When training future leaders for the local church the apostle will be looking for three things other than the initial call and grace of God upon the believer’s life.
First they need to see the potential leaders – those with the anointing – be faithful in little things within the local church. In the Parable of the Talents (Matthew 25) we see that those who were faithful in what they had been given and used it wisely were then given much more to do within the kingdom. This is the same in the ministry within a local church. Apostles are never to be in a hurry to release and recognize a believer’s ministry. They must be patient and wait until they have proven themselves faithful in serving the local church and the current leaders of that church. If and when they have proven themselves faithful and trustworthy in the ‘little areas’ of helps and other behind the scenes ministries then, and only then, should they be released to minister in a more public role.
- Faithful and trustworthy in little – given much!
Secondly, in the Parable of the Tenants (Matthew 25) we see a second qualification needed for those who desire to be recognized and released in ministry. Here we see those who had been given the care of the vineyard not being faithful in what belongs to another. Before a believer is released into a ministry of their own and have their anointing, calling, and grace recognized they must first prove themselves faithful in what belongs to another. Only as they help a more senior minister to fulfill his or her call and help them on a consistent basis in the area of helps can they then begin to be trained and released into their own ministry. Often, especially with future apostles and prophets, this will mean they will travel with the senior leaders helping them with the physical aspects of the trans-local ministry. This is often accomplished at their own expense as they pay their own way.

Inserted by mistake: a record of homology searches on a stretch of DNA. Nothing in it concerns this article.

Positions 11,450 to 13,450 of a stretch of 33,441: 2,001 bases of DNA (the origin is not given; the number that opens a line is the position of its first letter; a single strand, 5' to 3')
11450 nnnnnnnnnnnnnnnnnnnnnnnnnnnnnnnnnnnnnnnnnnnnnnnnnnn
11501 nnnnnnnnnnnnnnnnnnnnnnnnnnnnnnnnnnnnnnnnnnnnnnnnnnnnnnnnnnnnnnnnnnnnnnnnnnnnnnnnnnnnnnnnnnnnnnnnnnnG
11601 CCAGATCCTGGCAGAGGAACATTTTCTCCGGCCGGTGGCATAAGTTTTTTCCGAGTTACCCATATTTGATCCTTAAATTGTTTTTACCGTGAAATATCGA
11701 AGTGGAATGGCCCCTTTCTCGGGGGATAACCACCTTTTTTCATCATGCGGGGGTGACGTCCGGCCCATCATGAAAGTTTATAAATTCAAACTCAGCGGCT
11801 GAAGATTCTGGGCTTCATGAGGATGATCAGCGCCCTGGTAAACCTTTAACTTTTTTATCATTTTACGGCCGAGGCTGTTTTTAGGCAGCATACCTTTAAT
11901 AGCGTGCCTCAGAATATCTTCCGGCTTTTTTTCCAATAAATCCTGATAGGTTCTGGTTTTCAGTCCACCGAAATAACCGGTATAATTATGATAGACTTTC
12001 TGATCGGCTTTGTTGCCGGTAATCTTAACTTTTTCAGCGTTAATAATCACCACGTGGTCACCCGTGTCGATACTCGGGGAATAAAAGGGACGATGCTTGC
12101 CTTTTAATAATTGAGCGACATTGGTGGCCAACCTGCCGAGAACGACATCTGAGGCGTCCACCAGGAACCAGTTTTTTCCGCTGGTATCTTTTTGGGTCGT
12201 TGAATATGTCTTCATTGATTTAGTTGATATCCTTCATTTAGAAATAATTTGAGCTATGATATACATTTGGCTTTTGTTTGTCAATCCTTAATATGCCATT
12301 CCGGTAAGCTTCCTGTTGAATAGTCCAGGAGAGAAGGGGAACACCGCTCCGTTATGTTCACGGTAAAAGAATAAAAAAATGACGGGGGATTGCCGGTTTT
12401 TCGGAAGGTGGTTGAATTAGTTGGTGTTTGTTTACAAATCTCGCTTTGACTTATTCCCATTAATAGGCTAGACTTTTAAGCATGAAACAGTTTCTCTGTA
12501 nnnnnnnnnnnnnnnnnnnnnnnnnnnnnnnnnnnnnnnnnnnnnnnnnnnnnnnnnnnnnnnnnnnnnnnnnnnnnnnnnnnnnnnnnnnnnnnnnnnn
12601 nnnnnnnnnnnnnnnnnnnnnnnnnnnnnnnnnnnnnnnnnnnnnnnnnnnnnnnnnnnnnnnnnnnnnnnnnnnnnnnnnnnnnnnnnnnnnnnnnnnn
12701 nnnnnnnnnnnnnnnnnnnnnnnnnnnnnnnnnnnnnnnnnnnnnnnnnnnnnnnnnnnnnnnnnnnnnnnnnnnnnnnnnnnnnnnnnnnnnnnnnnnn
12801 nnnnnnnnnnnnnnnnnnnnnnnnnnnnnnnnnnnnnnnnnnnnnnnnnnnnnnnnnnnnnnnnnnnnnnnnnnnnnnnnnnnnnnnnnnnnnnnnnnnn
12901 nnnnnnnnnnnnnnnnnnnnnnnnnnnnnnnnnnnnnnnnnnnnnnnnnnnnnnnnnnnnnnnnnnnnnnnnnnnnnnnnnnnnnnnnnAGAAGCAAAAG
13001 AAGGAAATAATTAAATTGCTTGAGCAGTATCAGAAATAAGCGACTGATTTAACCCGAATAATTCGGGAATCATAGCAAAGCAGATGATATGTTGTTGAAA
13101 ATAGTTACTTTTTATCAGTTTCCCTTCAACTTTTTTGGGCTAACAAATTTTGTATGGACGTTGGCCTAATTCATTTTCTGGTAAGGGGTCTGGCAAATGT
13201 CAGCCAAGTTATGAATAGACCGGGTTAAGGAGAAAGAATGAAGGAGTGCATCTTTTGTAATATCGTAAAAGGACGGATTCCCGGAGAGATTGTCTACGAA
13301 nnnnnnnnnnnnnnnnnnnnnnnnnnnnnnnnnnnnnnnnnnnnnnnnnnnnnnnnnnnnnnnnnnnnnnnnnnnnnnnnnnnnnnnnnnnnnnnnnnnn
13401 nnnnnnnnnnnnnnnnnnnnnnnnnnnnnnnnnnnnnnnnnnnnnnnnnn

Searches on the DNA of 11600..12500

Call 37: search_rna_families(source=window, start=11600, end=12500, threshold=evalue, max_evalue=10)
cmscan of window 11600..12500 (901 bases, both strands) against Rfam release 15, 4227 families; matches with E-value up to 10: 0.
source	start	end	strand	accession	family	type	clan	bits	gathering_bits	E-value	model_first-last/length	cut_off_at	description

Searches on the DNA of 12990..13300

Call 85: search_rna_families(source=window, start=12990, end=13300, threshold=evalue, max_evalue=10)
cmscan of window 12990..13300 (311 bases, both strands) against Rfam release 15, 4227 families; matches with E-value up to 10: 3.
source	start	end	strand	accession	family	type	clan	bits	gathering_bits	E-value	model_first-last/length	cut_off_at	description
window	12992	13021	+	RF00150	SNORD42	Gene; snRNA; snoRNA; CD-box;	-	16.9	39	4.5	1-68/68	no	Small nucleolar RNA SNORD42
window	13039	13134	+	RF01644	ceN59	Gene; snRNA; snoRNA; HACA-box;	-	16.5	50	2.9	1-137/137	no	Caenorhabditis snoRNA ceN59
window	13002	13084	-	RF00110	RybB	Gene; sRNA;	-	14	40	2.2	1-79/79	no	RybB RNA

- Faithful in what belongs to another – given your own!
Thirdly, implied in this parable is the principle that a future leader needs first to be found faithful in the natural realm before being released to work in the supernatural realm.
- Faithful in the natural – given the supernatural
One real testing ground for all three principles is the whole aspect of finances and tithing. This will test the heart of the future leader. Do they deal with their limited finances in a biblical manner. Faithful in the little so that God can bless them financially later as they begin to need more funds for their ministry? Are they faithful in what belongs to another? In other words, do they tithe? Remembering that this belongs to God. Thirdly, are they wisely managing their money (the 90% that belongs to them)? Being good stewards or managers in the natural will mean they can then be trusted with the supernatural.
An apostle (and others in the leadership team of a local church) must be cautious and not rush to release someone into ministry simply because they can see the anointing and calling on the believer’s life.
Thanks to: Jonas Clark for the “cement and water” analogy and to Dennis Cramer for his understanding of Matthew 25’s “3 faithfuls” preached in 2001 in my local church.